The blue spiny lizard is just one species of the spiny lizard family, which are named for after their ridged, pointy, spiny scales. This particular species is the largest of the spiny lizard family. They are native to Mexico and southern Texas.

The rhino iguana is named for the two (sometimes three) horn-like bumps protruding from directly above its nostrils. This species is native to Haiti and the Dominican Republic (Hispaniola) and average two feet in length.

The corn snake is a popular household pet and one of the most widely adopted snack species. They come in a variety of patterns and colors and are found in nature, most commonly in the southeastern United States.

The pig-nosed turtle is classified as a vulnerable species and can only be found in Australia and Papua New Guinea. The species population has been declining for a variety of reasons, including habitat loss/destruction, over harvesting of eggs, over fishing of large adults, and the illegal animal trade's demand for this cute, strange creature.

The Puerto Rican crested toad matures from an egg to a toadlet in just 18 days. They are a nocturnal species and are considered critically endangered. Until 1967, they were believed to be extinct.

The horned puffin is a member of the Alcid family of bird, which means they're capable of diving and swimming underwater by using their wings to propel themselves and their feet to steer. All puffin species mate for life.

The Okapi is a rare species native to Uganda and the Democratic Republic of the Congo. It has a tongue that can grow up to 18 inches long. Giraffes are their closest relative.

This species is native to the mountainous bamboo forests of western China. Humans are their main predator, and they are considered to be of the goat family.

This species is native to the upper level canopies of the rainforests in Central and South America. Their diet mainly consists of seeds, nuts, fruits, flowers, eggs, and insects.

This species is native to the thickets and shrublands of Australia. It is a marsupial, like the Tasmanian devil, and is basically a smaller version of the Kangaroo.

The Degu is native to the Andes and is considered social in comparison to other rodent species. Like a gecko, the Degu is capable of detaching its tail when pinned down by a predator.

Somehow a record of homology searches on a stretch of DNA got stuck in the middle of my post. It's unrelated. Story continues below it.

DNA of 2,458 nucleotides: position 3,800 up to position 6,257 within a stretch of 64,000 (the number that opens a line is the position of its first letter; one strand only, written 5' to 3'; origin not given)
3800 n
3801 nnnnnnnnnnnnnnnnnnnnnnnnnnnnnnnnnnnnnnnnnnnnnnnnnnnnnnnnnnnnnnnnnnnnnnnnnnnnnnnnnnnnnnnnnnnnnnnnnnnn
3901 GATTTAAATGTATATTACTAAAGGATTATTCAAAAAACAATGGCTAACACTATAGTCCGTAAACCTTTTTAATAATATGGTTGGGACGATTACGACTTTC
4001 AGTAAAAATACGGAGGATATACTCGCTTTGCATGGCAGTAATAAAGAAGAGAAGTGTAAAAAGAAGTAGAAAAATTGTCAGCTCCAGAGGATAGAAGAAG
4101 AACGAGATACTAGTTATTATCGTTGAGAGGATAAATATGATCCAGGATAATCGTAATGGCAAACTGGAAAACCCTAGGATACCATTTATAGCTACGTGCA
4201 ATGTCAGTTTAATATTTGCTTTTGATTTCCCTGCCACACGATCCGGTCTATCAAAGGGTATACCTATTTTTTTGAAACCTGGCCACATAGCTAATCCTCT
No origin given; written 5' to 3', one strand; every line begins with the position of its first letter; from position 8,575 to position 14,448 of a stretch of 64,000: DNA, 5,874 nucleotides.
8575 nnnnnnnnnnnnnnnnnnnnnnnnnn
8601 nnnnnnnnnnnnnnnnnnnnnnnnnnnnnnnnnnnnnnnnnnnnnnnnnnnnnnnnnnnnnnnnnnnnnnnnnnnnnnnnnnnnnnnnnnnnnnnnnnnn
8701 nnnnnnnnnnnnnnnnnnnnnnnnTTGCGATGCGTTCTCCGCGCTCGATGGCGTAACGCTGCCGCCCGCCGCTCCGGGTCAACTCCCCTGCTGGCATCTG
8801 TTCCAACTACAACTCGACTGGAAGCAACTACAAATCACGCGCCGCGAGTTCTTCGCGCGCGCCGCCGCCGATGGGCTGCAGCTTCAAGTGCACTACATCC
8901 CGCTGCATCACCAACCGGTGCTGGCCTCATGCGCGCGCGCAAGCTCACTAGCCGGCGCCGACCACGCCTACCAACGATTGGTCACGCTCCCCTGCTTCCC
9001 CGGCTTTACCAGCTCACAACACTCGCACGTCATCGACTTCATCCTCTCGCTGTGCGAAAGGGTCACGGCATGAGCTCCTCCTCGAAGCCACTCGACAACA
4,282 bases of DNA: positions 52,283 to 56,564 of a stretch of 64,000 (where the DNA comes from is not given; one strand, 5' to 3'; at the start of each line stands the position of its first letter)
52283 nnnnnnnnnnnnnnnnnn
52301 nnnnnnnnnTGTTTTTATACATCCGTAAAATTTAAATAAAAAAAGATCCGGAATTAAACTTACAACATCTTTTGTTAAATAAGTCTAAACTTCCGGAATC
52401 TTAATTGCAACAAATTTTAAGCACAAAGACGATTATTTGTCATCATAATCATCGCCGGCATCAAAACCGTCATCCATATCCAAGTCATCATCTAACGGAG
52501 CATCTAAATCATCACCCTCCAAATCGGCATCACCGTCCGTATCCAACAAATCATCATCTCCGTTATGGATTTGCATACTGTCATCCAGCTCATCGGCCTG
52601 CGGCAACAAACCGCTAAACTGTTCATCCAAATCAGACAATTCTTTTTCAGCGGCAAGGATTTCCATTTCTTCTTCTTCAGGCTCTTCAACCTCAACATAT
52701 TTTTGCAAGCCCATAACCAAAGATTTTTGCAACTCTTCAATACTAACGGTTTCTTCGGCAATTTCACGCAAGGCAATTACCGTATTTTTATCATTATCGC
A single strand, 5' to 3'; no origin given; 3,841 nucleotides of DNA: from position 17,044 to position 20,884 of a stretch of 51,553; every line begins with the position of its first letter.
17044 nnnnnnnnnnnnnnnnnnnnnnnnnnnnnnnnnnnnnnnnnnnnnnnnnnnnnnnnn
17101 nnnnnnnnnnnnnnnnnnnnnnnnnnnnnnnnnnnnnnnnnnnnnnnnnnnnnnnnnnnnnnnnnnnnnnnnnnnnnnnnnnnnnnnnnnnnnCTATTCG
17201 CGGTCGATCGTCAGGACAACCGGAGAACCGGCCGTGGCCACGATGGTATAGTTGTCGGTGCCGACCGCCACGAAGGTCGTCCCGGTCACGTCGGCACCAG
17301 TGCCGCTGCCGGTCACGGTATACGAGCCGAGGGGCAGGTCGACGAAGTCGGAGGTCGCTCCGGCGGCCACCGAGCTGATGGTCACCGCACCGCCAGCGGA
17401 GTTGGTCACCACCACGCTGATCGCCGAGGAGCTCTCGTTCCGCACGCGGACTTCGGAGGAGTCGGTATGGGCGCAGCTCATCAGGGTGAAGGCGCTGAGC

The bat-eared fox is native to the grass plains of northeast and southwest Africa. They live for an average of 6 years and survive off eating insects like termites and beetles.

African painted dogs are also known as wild dogs, and they live in large packs composed of their extended families. There are two leaders of the pack - an alpha male and an alpha female - and they are the only ones allowed to breed.

The spotted hyena is known for its "laugh" and is also referred to as the laughing hyena. Hyena clans can include up to 100 individuals, and they operate based off a complex, matriarchal social order

Babirusas are found only in the Indonesian rain forest on the islands of Togian, Buru, Sulawesi, and Sula. There are four species of babirusas. The North sulawesi variety of babirusa is distinct from the other three in that the males have upper tusks, whereas other species only have the lower tusks.

The Somali giraffe, also known as the reticulated giraffe, is native to eastern Africa. The tallest land mammal alive, the male giraffe can grow up to 18 feet tall while the females can grow up to 16 feet.

The Somali wild ass is critically endangered due to over-hunting and loss of habitat to livestock. Despite their short stature (4 feet tall), they can reach speeds of up to 30 miles per hour.

Weighing in at less than a pound, the cotton-top tamarin is found only in northwestern Columbia . The species is also considered to be critically endangered, with only 6,000 remaining in the wild due to the destruction of their habitat and deforestation.

The naked mole rat is a very social creature that lives underground in large colonies, whereas other mole rat varieties live in smaller numbers with their families. This species does not feel pain through the skin.

California sea lions can be found up and down the west coast of North America, from as far north as British Columbia to as far south as Mexico. The male sea lion is capable of consuming up to 30 pounds of food per day and is significantly larger than the female sea lion.

While its name comes from an Australian animal, the kangaroo rat is native to the south and southwestern United States. These rodents are capable of jumping up to 9 feet, and have no need to drink water, as their seed-based diet provides enough hydration to sustain them.

Commonly known as the giraffe gazelle, the long-necked gerenuk antelope's neck and legs are notably long. This species is native to eastern Africa and can survive in drought climates.